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Junk Foods to be Banned in British Schools

By Philippe Naughton
Times of London

September 28, 2005

School canteens will no longer be allowed to serve cheap bangers or burgers, and vending machines will have to sell healthier options instead of crisps, chocolate and fizzy drinks.

Ruth Kelly, the Education Secretary, told the Labour Party conference today that she was determined to end the "scandal of junk food" in British schools – which became a subject for national debate earlier this year after a Jamie Oliver documentary series.

She told delegates: "Next week, I will publish the report of the School Meals Review Panel, which will set out detailed proposals for tough new nutritional standards.

"But I am absolutely clear that the scandal of junk food served every day in school canteens must end. So today I can announce that I will ban low-quality reprocessed bangers and burgers high in fat, salt and sugar being being served in schools, from next September.

"And because children need healthy options throughout the school day, I can also announce that from next September no school will be able to have vending machines selling crisps, chocolate and sugary fizzy drinks."

The announcement is the first specific policy initiative since Mr Oliver’s programme, Jamie’s School Dinners, awoke parents and voters to the scandal of junk food in schools, where the budget per meal can be as low as 37p. The Government has already pledged extra funding for the costs of meals. But coming just weeks into the new school term, it means that canteens will be free to dish out the junk for the rest of the school year.

The announcement was met with scepticism and even hostility by some parents’ and headteachers’ groups. Margaret Morrissey, spokeswoman for the National Confederation of Parent Teacher Associations, said: "Whilst we support the initiative to raise nutritional standards for school meals, there is a fine line between improvement and closing down the school meal service.

"We have heard reports of canteens closing through lack of take-up since the Jamie Oliver programme. For many, admittedly not all, children on free school meals, school dinner is the only cooked meal they have and whilst it needs to be good it also needs to be available.

"What we would like to hear is that every school in the country has to provide a hot meal for children.."

John Dunford, general secretary of the Secondary Heads Association, said: "A ban on unhealthy food in schools carries with it very practical problems of implementation.

"Pupils will continue to eat unhealthy packed lunches and visit the local chip shop. Schools, especially those in private finance initiatives, may be locked into long term contracts with caterers and vending suppliers.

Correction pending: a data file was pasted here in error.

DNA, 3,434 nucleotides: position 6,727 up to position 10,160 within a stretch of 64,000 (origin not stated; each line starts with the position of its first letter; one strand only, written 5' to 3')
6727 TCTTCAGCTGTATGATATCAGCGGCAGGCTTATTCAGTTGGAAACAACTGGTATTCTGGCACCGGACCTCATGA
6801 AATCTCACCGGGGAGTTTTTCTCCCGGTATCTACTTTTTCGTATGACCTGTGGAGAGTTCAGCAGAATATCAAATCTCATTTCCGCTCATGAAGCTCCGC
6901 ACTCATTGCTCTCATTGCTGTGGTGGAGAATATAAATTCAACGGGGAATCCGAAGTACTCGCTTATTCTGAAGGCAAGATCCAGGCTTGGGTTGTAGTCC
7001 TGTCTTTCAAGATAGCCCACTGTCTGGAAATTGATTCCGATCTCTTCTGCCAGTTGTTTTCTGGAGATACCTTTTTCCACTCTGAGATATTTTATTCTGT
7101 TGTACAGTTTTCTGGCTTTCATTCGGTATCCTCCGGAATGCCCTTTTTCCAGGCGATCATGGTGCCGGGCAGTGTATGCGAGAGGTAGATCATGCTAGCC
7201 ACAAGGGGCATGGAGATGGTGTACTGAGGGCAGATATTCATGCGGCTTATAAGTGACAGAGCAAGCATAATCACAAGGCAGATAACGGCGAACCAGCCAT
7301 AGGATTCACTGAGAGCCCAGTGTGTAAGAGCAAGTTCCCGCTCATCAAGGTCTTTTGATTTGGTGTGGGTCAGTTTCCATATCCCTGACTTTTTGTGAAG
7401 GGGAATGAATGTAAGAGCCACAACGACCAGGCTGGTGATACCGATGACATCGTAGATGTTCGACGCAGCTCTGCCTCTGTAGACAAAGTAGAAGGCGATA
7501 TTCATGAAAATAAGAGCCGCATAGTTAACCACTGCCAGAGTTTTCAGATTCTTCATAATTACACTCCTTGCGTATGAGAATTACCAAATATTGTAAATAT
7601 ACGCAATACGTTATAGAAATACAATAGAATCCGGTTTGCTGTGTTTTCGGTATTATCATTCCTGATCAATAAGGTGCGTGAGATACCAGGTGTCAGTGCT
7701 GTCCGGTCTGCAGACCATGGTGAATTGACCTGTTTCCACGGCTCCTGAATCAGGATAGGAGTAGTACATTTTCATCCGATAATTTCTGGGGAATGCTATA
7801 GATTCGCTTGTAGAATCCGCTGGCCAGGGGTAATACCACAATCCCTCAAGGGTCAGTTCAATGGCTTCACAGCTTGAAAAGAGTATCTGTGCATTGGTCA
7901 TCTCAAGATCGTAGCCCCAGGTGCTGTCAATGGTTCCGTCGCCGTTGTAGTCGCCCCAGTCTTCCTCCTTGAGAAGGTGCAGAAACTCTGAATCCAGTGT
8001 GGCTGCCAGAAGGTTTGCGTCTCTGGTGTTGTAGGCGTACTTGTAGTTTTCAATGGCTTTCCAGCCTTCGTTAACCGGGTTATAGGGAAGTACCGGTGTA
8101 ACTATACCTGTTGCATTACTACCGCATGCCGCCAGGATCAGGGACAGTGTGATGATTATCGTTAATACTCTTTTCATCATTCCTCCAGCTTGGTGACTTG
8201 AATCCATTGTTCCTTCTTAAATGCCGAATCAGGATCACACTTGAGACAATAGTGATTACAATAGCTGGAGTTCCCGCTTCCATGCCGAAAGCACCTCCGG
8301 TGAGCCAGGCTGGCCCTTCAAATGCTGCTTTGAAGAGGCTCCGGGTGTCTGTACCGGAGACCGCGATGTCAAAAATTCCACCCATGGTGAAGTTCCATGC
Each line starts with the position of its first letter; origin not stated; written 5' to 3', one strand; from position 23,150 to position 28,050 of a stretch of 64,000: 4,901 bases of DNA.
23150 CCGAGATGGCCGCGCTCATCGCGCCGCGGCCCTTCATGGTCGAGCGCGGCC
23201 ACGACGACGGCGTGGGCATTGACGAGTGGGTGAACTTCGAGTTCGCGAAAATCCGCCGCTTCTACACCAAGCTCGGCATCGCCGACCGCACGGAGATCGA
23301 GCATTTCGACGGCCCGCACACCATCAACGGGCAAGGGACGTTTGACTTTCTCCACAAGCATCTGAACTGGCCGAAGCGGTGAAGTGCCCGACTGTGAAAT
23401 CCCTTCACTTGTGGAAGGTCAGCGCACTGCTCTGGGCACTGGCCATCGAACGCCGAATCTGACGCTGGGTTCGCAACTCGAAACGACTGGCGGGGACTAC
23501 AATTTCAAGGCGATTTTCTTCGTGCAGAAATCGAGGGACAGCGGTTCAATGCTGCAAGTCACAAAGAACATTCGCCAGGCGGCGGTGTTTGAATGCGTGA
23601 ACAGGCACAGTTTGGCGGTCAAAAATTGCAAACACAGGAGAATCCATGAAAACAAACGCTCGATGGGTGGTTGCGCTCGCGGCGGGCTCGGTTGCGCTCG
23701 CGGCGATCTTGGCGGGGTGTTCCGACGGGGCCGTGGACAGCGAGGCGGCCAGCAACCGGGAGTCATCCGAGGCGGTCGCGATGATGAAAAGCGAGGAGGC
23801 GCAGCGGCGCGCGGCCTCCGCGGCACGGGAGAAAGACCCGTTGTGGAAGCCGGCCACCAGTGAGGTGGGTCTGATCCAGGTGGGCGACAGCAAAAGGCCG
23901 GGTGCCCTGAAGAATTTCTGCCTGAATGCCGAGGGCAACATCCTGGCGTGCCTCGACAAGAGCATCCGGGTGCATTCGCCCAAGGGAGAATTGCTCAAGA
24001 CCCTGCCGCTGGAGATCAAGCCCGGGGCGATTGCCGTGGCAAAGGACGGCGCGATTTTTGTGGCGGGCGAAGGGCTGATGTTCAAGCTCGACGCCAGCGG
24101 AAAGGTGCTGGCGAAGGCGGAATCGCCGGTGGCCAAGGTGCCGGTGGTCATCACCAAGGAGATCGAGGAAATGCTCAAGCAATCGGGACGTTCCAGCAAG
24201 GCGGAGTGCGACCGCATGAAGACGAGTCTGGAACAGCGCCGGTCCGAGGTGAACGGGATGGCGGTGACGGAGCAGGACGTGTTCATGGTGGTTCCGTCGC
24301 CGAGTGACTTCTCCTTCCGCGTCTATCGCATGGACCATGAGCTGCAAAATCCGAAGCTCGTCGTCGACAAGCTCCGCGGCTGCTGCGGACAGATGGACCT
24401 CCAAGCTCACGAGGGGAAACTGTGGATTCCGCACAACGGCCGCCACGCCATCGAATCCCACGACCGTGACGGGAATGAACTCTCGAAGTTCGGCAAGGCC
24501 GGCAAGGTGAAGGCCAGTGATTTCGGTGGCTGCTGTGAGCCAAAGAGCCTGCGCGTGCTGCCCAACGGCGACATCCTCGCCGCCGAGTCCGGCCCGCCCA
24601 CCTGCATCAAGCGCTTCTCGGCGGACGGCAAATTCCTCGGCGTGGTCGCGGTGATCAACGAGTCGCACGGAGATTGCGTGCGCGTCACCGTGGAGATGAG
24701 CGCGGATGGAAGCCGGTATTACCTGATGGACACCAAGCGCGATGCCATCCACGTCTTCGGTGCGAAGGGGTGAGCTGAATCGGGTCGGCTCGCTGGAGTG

"They may not actually have control over what goes in vending machines. Children eat over a thousand meals a year but less than 200 of these are in school."

He added: "I am disappointed that the Secretary of State found it necessary to say again that Ofsted will be inspecting the quality of school meals.

"This is just silly. Food inspectors are not asked to inspect the quality of education and education inspectors should not be asked to inspect the quality of food."

Mick Brookes, general secretary of the National Association of Head Teachers, said many children and parents would simply bring in packed lunches full of junk food.

"School leaders are heartily sick of having initiative after initiative foisted upon them and then having to allocate the funding and resources from the bottom of a barrel that has, in many cases, already been scraped clean," he said.

But the Professional Association of Teachers welcomed the reforms. Its general secretary, Jean Gemmell, said: "A good diet and good health go hand in hand. We welcome this as an important step to promote healthy eating."

And David Cameron, the Shadow Education Secretary, said he welcomed "this belated u-turn from Ruth Kelly". He said: "At the election ministers rejected Conservative proposals to extend a ban on junk food to vending machines, so this is a positive step. However, tighter standards are only part of the solution.

"They must be backed by sufficient resources for schools to provide the extra staff and kitchen facilities required.

"There are also significant challenges posed by rising numbers of pupils switching to packed lunches or absenting themselves at lunchtimes to buy junk food, and the Government must address this too."

Banned foods are likely to include:

Sweets such as chewing gum, liquorice, mints, fruit pastilles, toffees and marsh mallows
All chocolate products including milk, dark, white and plain chocolate, chocolate eggs, chocolate drops and chocolate biscuits
Snacks such as crisps, tortilla chips, salted nuts, onion rings and rice crackers
Processed meat products high in fat and salt
Permitted foods may include:

Bread products such as crumpets, English muffins, bagels and croissants;
Cakes and biscuits made fresh by school caterers (who can control fat, sugar and salt levels), digestive and ginger nut biscuits, cake bars, iced buns and doughnuts
Fruit yoghurts, Greek yoghurt and other varieties of yoghurt will also be allowed
Dried fruit, unsalted nuts, peanut and raisin mixes and unsalted popcorn.


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